Throughout South Africa I have witnessed the invasive, totalitarian, bureaucratic and centralised nature of the apartheid regime. The discriminatory, violent and oppressive practices against 40 million people conflicts with the ideal role of governments: to protect the fundamental rights and freedoms of its citizens. Apartheid leaves a legacy of concerning socio-political and socio-economic characteristics which conflict with reconciliation efforts. This raises the question as to whether reconciliation can be achieved?

 Today marked the 50th anniversary of the arrest of Nelson Mandela and fellow liberation leaders at Lilliesleaf. During a meeting, the Director of the Johannesburg Holocaust and Genocide Centre led a conceptual exercise to assist in understanding the Truth and Reconciliation Commission (TRC), including the advantages and short-comings for national reconciliation. The TRC, born from the Promotion of National Unity and Reconciliation Act (1995), aimed for “national reconciliation” as opposed to judicial administration. The TRC was characterised by amnesty in exchange for the disclosure of all relevant facts, as well as hearings that enabled victims to tell their stories with the possibility of reparation. Therefore, when elements needed in order to achieve reconciliation – such as justice, revenge and retribution – are absent, the importance of recovering ‘truths’ about human rights violations become paramount, though I argue insufficient for reconciliation.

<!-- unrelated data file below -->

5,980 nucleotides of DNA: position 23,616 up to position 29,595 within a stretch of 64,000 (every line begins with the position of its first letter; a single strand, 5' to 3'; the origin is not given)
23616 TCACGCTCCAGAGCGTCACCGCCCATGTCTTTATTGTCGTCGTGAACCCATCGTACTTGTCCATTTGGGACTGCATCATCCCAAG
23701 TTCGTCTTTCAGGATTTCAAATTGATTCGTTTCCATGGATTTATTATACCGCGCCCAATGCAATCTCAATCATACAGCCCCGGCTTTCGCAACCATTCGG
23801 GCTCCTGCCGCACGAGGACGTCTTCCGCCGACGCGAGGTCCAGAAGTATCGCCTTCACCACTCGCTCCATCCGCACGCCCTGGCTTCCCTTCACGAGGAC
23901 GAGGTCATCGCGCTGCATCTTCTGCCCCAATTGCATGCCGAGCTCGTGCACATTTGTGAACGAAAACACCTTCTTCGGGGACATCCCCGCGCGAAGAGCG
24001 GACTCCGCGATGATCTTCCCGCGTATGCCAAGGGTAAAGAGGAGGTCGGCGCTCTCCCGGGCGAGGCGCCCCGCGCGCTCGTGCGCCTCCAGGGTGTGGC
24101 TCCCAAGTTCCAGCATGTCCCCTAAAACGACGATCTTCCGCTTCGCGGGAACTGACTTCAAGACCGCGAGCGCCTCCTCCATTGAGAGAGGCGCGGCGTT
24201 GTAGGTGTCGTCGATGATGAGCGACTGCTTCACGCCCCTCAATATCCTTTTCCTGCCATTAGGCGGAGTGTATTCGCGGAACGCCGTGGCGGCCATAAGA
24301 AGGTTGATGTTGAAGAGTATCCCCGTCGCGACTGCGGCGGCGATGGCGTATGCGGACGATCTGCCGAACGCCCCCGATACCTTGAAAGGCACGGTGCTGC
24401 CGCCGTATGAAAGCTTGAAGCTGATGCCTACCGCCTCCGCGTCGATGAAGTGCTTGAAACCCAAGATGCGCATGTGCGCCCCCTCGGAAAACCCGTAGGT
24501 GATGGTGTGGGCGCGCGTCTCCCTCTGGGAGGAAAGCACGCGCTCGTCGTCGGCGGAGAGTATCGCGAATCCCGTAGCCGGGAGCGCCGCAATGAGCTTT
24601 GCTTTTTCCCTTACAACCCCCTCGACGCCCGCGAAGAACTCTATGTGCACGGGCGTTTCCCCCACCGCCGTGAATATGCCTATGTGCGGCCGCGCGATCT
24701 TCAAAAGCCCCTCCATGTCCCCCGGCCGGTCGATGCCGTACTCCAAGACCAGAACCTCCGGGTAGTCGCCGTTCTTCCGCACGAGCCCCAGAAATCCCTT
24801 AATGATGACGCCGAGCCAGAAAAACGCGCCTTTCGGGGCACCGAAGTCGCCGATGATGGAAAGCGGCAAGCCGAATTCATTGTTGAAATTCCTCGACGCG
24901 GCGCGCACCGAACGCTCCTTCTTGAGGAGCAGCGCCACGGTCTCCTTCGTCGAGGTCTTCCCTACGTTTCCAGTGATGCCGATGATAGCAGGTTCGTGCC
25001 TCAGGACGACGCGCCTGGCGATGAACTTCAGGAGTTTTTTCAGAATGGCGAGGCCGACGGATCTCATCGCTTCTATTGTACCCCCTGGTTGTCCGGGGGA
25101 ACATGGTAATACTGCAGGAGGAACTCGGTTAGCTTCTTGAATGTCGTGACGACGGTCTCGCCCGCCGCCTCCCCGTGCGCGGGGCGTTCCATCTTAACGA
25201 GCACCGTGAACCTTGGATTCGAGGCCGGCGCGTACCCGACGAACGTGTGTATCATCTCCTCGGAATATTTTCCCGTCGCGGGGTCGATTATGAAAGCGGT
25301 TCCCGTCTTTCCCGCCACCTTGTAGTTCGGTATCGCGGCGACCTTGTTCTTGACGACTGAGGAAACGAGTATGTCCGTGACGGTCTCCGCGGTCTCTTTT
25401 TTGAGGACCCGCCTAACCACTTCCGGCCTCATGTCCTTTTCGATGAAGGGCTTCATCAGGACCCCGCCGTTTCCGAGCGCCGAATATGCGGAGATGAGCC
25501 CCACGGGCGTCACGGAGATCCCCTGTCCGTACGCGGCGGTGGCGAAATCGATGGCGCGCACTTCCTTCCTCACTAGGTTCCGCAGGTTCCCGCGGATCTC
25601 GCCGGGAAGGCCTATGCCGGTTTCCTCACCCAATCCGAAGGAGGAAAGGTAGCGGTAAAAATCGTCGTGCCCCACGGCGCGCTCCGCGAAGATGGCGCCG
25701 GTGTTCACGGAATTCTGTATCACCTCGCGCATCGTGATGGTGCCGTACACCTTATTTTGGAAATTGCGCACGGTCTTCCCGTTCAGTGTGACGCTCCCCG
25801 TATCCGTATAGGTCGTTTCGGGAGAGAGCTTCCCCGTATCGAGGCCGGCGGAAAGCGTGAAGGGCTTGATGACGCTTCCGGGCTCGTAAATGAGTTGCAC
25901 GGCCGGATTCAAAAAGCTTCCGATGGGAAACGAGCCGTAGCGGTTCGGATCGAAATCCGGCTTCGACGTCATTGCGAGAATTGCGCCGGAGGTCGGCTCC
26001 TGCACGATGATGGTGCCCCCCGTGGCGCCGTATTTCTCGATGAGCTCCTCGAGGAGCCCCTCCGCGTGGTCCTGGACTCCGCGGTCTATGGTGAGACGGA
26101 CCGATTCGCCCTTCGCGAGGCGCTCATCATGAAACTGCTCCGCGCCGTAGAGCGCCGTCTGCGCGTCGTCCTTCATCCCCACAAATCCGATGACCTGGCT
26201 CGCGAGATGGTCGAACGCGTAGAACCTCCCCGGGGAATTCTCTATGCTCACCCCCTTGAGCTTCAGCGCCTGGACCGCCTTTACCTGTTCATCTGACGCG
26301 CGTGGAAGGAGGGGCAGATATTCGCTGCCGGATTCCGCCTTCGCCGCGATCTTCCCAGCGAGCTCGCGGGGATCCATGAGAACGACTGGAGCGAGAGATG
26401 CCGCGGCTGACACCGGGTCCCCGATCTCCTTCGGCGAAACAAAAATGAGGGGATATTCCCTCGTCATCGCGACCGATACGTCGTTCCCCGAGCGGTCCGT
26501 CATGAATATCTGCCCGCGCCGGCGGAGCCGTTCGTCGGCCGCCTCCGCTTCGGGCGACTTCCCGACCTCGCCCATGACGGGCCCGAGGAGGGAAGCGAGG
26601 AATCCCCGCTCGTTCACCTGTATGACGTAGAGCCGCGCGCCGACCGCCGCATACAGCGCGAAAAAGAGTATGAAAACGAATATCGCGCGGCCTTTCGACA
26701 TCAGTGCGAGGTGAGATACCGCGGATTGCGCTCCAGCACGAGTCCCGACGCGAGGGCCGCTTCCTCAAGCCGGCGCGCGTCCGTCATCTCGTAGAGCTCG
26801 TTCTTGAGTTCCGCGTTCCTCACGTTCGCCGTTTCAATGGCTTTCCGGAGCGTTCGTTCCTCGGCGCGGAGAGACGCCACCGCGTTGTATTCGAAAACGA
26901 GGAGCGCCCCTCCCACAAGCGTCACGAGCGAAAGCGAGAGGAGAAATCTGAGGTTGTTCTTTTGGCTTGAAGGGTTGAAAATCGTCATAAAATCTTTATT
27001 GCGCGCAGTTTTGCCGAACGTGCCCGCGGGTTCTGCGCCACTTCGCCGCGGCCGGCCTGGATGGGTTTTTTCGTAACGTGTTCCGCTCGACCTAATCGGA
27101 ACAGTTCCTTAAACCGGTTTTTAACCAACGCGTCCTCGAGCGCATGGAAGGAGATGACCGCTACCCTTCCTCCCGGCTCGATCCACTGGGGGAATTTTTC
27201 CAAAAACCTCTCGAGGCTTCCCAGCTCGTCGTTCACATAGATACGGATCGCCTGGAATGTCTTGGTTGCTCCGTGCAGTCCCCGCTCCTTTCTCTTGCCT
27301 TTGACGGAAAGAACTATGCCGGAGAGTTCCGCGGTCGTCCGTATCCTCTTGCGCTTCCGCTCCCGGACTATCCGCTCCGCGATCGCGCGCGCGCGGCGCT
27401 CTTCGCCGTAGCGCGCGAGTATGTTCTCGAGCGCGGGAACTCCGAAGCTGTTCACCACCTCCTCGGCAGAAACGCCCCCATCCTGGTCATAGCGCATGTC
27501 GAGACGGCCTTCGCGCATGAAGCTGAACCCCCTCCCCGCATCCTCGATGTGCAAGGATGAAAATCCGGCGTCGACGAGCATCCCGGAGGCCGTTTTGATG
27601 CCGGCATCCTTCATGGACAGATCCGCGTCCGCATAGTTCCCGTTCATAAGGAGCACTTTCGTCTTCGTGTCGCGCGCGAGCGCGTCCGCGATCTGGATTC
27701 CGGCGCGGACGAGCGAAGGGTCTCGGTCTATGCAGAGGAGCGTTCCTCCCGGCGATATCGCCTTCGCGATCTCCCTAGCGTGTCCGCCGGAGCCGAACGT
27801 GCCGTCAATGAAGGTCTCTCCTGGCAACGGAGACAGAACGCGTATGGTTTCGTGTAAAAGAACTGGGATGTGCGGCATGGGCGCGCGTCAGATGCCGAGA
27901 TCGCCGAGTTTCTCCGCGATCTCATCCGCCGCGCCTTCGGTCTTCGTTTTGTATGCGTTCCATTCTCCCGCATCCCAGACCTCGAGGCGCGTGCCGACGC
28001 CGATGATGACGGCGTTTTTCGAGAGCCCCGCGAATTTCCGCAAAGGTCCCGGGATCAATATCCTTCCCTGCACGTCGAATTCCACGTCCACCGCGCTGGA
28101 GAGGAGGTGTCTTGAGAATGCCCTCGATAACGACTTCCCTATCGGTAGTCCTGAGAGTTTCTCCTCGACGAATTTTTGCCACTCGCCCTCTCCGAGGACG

Under the TRC not only is reconciliation unlikely, but it has actually been more divisive, with victims exposing injuries and vulnerabilities while critical actors within the apartheid struggle are excused from the process, or not brought to account. This has created additional strain on victims who are engaged through discussing personal traumas, while not being guaranteed the information they seek, an apology from the perpetrator, or that reparations will be paid. Financial reparations have been significantly curtailed; political pardons provided to ANC leaders involved in atrocities; and the current governments’ withholding of information (culminating with the introduction of the Secrecy Bill this year) raise significant questions of truth and transparency. This ‘unfinished business’ leaves me questioning the extent to which governments are utilising memory as a tool to enhance their own political platform, rather than striving for genuine reconciliation.